Northern Cass recently developed a Portrait of a Graduate to guide this work- identifying eight areas (collaboration, communication, critical thinking, leadership, growth mindset, organization, accountability, and self-reflection.)  Every conversation focuses on how the work will support students being choice-ready to leave their school with the discreet skills and dispositions. Next year, the school will use the first 10 days at elementary and 6 days at the secondary level to directly teach the skills through activities designed to help students better understand the skills and ideas in the Portrait of a Graduate.  The POG is the guided pathway to getting to personalized learning.

Along the way, there have been high points and challenges. Cory shared about his Jaguar Academy – a school within a school – and how it really focused on pace.  Students quickly completed required courses and then moved to passion courses and internships. He reflected his kids are ready to own their own learning, and sometimes the adults need to get out of the way.  

The majority of the staff has embraced the idea of learner-centered, and believes they are doing the right things for their learners. Learner-centered is what is right, even though it is a heavy, heavy lift. Some educators have struggled with this change because the school district has to build its own system.  At times, there is stress because you have to build the system as you go and you don’t know what it will look like until you start doing it.  Also, there is always more work to do… revamp the curriculum, build in a learning management system, etc.  

Cory reflected on site visits to gain new ideas. While visiting and viewing these other learning environments, the educators could see what is possible. He knows Northern Cass’ learners are as capable as all other learners. He realized that the district has not given ownership to the learners. He realizes they have to do a better job of teaching the skills to the learners. While they have learned significantly from other districts such as Lindsay Unified and Harrisburg, Northern Cass has had to design its own original system.  Everyone’s context is different.  

Agency is at the core of this work. What does it look like in Northern Cass? How have the adults embraced the agency? Cory shared the teachers need to give up their control and know that it is going “to be ok.”  Controls such as tests, retests, etc. can be given up, and it will still be ok. Teachers are starting to let go some of those controls.

How have you as a superintendent reshaped the control? Cory has full trust that the people in the district will do what is right for their learners. He knows his staff truly care about the learners. The educators want their learners to have their best day every day. He trusts that teachers will work at a pace that works best for them. When teachers are not doing what it is needed, they may need more resources or time. Additionally, he has had to rethink his role in professional learning, reflecting on the best way to involve his own voice. Using teacher leaders for direct instruction on programs/initiatives and allowing time for professional conversation is often more important than leading the professional development.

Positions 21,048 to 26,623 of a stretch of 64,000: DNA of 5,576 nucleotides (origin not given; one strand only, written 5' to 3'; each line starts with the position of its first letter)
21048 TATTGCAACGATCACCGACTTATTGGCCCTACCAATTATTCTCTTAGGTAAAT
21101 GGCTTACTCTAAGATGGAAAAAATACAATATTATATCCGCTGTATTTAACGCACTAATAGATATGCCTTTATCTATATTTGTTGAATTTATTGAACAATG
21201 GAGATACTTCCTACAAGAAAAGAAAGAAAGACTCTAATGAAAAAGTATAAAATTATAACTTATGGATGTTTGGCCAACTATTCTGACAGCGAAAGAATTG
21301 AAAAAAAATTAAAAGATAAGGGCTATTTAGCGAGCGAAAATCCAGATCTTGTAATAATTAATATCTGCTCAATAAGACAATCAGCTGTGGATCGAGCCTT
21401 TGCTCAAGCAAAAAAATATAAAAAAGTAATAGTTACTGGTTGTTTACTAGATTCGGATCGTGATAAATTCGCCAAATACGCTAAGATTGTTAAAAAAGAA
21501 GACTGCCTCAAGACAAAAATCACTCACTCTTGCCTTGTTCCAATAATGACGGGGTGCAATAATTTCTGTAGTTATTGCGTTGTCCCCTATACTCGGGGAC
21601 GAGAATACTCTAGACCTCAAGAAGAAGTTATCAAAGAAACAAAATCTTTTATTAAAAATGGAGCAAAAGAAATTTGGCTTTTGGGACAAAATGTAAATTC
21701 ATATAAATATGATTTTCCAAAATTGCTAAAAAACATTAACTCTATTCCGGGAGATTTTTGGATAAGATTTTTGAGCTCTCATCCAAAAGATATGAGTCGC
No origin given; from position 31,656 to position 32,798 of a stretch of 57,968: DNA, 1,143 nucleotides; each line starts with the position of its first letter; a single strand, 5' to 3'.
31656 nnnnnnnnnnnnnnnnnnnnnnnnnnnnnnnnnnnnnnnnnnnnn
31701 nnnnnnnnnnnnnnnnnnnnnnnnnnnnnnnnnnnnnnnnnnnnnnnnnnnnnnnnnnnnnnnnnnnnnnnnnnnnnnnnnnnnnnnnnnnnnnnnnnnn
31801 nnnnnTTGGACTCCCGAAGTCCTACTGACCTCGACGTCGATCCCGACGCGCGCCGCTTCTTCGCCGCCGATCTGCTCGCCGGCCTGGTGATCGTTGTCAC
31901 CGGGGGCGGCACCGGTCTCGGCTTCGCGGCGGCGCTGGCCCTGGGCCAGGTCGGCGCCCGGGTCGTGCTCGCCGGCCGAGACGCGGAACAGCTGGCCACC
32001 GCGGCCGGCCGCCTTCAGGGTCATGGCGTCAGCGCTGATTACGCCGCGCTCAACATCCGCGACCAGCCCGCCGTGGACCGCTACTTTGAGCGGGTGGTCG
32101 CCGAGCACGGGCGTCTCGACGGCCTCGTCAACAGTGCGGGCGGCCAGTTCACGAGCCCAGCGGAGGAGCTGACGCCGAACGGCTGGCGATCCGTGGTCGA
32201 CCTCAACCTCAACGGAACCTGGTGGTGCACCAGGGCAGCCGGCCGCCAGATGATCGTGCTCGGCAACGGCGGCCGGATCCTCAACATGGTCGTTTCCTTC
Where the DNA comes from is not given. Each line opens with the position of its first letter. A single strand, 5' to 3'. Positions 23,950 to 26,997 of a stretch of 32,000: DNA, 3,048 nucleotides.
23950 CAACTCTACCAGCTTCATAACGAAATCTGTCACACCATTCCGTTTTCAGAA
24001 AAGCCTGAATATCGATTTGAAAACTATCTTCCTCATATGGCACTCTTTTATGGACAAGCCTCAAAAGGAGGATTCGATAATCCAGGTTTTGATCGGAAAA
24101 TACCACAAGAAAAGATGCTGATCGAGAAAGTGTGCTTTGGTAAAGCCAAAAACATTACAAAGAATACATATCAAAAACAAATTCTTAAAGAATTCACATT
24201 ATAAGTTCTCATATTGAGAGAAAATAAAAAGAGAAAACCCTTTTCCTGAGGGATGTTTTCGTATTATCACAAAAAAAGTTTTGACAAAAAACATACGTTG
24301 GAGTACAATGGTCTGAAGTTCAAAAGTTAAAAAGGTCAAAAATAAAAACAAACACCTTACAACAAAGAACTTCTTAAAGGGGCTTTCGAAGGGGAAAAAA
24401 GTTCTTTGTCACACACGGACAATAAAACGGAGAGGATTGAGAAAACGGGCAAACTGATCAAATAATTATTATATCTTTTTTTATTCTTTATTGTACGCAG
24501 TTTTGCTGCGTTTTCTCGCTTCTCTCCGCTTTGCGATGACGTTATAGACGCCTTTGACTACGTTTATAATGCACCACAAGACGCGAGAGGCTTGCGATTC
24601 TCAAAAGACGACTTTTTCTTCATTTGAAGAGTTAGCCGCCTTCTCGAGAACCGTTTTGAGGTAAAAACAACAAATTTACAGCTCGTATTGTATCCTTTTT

Leaders need to be empathetic. We need to honor the work that our teachers do, and celebrate our successes. Leaders also need to focus on their why. What is your why and how does it drive your work every day and in every conversation? The why needs to become more than the a mission or vision.

Leaders need to find a medium area to let their runners run, and ensure every one makes an effort.

Leaders also need to be willing to fail. If you are going to try to do this work, you have to be willing to take the risks to do what is right for kids.  Don’t make excuses for doing what is right for kids.  People who are struggling in this system are people who don’t live in this system.

What advice would you give?  Stop waiting for things to be perfect before you start. Be willing to take small steps instead of waiting. Leaders also need to find a way to give up the excuse of not being able to afford it. Provide opportunities for teachers to see other people doing the work. When teachers believe it, they will do it. Let your runners go, and figure out what you need to do to support everybody else. The change permeates the whole system – teachers, leaders, clerical support, and parents.

To flip the system, we need to create agency throughout the entire system. Sometimes we may feel personal frustration, and we have to slow down and be empathetic. Trust and empathy are critical throughout the change process.  When we feel stress, it is important to have the conversation, be vulnerable and empathetic, and seek solutions.

Connections to our Practice

  • We have worked to build our Profile of a Graduate and learning beliefs.
  • We have provided two years to build a shared understanding – with runners and teachers who need more time.
  • We have developed a school-within-a-school model in our middle school.

Questions Based on Our Practice

  • Does everyone understand our why statement?
  • How do we surface parent concerns?
  • How do we create action groups which include diverse stakeholders including learners?
  • Do our adults have agency?
  • Are our adults able and willing to give up control?
  • How can we better understand how others feel?

Next Steps for Us

  • Talk with leadership team about venues for feedback. How can we truly partner with parents?
  • How can we organize some more site visits?